Friday 6 May 2011


A correspondent from Hong Kong, in an email with the subject line “English Pronunication” [sic], asked a number of straightforward questions about articulatory details of English phonetics. But the last paragraph of his message had a sting in the tail.
Finally, thank you for writing … such a good book on English
intonation. I think it will be perfect if rise-fall and level tones
are included in the book as well.

What? They ARE included in the book!

I could not forbear to reply,
The rise-fall tone is covered in my intonation book (p. 217). In my view it makes sense to treat it as a subvariety of the Fall. Likewise, I treat the mid-level nuclear tone as a subvariety of the (low) Rise (p. 224). Did you read the book to the end?

Crestfallen, the correspondent thanked me.
I'm glad that your book (English Intonation - An Introduction) covers
the 2 tones. I've been studying the book for 2 years but I haven't
finished it yet. Today, I'm studying p.152.

Moral: before writing to an author to criticize his work for its perceived shortcomings, make sure you have finished reading it.

I don’t think I’ve written here or anywhere else about my decision to treat the English rise-fall nuclear tone as a subvariety of the fall tone rather than as an independent tone. In this my approach is different from that of Halliday, for example, who treats it as separate, while uniting high and low falls as the same basic tone. For me, the fall tone covers O’Connor and Arnold’s High Fall, Low Fall and Rise-fall. All have in common the physical characteristic of a nuclear pitch movement that either falls throughout or ends in a fall, ending always on a lowish pitch, with the tail (if present) having a low level terminal tendency. In terms of pragmatic meaning, all share the general characteristic of being what Brazil calls “proclaiming”, typically implying definitiveness / finality / assertion. Any sentence type may have a Fall, but with exclamations it is obligatory: they are always said with a Fall of some kind (including the possibility of a rise-fall).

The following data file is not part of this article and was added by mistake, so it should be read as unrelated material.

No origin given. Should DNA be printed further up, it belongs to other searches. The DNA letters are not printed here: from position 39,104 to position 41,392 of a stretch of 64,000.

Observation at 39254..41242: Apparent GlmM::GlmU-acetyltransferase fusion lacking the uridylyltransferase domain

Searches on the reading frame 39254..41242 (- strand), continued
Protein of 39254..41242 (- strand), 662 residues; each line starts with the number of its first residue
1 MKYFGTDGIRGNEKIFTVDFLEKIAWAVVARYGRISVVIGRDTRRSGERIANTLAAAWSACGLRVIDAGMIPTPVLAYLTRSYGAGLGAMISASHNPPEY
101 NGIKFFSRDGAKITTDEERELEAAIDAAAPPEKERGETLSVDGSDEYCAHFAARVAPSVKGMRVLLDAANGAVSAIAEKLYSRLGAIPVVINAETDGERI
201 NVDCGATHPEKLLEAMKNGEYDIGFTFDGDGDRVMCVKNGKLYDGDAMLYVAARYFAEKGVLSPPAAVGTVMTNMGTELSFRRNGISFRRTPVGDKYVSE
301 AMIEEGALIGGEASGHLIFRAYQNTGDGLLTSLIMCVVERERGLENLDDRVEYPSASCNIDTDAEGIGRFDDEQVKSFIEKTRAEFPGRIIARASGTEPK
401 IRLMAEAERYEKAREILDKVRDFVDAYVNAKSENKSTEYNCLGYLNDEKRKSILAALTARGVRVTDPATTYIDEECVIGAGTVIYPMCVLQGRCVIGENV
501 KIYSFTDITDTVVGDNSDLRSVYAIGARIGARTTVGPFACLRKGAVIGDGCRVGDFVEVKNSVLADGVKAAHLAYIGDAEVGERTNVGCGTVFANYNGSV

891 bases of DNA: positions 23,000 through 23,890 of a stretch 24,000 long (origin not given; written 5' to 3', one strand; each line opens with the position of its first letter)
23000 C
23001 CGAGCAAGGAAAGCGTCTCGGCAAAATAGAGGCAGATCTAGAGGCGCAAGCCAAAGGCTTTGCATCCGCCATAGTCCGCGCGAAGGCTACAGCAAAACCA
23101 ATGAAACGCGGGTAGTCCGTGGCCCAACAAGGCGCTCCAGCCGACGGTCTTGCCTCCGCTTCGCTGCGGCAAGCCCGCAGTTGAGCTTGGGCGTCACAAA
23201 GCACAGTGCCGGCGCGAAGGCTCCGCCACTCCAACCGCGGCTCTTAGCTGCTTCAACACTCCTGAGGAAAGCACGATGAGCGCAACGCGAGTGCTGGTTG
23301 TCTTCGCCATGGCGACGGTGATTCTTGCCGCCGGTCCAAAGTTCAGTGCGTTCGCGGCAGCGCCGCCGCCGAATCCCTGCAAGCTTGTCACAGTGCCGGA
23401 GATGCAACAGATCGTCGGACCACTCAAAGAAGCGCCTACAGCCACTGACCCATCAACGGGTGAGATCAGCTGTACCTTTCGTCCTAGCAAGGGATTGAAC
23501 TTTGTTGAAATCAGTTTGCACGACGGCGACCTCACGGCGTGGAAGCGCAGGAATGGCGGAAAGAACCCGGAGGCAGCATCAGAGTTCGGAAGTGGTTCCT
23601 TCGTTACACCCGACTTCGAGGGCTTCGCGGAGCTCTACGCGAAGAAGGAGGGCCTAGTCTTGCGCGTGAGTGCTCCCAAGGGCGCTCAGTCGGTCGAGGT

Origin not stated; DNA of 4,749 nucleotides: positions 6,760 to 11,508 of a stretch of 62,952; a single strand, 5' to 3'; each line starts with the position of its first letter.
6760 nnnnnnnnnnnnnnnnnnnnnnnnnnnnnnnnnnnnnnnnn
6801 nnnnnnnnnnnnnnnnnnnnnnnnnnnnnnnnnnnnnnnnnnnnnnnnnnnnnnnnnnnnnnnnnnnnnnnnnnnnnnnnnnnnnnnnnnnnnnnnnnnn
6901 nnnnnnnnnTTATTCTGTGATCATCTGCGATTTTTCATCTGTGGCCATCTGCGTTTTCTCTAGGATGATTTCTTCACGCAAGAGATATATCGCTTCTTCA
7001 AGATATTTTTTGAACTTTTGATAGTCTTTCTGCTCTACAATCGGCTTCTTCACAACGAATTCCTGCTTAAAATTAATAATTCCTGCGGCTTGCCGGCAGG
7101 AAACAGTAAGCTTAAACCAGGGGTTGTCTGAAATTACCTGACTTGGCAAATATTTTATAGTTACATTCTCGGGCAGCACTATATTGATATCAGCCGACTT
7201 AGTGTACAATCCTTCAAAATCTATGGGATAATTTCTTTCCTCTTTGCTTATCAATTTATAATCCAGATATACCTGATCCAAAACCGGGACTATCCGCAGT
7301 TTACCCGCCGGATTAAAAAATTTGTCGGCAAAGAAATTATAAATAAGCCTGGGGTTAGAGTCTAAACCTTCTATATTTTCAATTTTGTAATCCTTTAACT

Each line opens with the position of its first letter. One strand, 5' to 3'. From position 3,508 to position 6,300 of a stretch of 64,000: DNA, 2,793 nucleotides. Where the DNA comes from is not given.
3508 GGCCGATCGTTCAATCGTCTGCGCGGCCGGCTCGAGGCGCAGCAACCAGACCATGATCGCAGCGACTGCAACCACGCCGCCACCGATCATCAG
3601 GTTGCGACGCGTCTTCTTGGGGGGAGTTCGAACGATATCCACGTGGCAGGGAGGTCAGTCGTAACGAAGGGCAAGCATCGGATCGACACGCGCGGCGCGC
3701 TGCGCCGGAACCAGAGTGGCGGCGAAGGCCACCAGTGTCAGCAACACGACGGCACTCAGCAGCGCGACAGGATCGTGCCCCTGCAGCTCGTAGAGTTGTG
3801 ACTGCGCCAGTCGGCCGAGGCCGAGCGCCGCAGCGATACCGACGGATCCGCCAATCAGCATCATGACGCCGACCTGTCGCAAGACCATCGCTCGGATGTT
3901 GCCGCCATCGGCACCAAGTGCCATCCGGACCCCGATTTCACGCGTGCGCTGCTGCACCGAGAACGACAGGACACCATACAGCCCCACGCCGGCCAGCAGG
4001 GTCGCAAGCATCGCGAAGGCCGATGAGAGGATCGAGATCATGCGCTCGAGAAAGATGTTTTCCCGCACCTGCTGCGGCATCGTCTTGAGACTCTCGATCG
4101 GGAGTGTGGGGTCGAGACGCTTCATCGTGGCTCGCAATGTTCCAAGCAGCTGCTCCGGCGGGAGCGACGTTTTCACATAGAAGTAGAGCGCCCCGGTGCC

• What a reˈmarkable \hat! (excited, enthusiastic)
• What a reˈmarkable \hat! (deadpan, unimpressed)
• What a reˈmarkable ^hat! (impressed, perhaps gossipy)

• * What a reˈmarkable /hat! (ungrammatical except as an echo question)

As anyone who has taught intonation analysis to NS students knows, the inevitable response to demonstrating the rise-fall is that the class breaks out into giggles.

Pedagogically speaking, I have no evidence that treating the rise-fall as a variety of fall helps NNSs understand what is going on. But it seems a reasonable thing to do. Learners should only tackle it after the basic tones (rise, fall, fall-rise) have been thoroughly learnt and understood. Otherwise there’s a serious danger of students confusing the rise-fall with the fall-rise. (For NSs who might confuse them, just ask whether or not it makes you giggle.)

That’s why I relegated discussion of the rise-fall to the back of the book, in the section devoted to Beyond the Three Ts: Finer Distinctions of Tone.


  1. In your book, on page 260 of the Appendix, what are the symbols used for high and low prehead and rhythmic stress (finer distinction)?

  2. Dinora:
    high prehead: ¯ macron 00AF
    low prehead: _ underscore 005F
    non-low rhythmic stress: ° degree sign 00B0
    low rhythmic stress: ˳ modifier letter low ring 02F3

  3. Of course, we positive-politeness Yanks wouldn't dream of ending a sincere exclamation on anything but a rise.

  4. Well, to be fair, he did say, "I think it *will* be perfect if they *are* included," not, "I think it would be perfect if they were included."

    If a native speaker had used exactly that construction, you'd never have assumed that they were claiming to have read the whole book yet - they're just eagerly looking forward to finding out whether it will meet their standard of perfection as they go on.

    Maybe the moral is not to underestimate your correspondents' grasp of English? ;o)

  5. Possibly, Philippa, although a student who takes 2 years to read 150 pages is unlikely to graduate egregia cum laude. Still, let us be charitable; perhaps he was busy with other things.

  6. I think Phillippa is both right and wrong - right about what the correspondent most likely meant; wrong that the correspondent's failure to convey that meaning was in any sense due to their proficiency being underestimated. On the contrary, it is the correspondent's poor grasp of English pragmatics that leads to the impression they were criticising the book.

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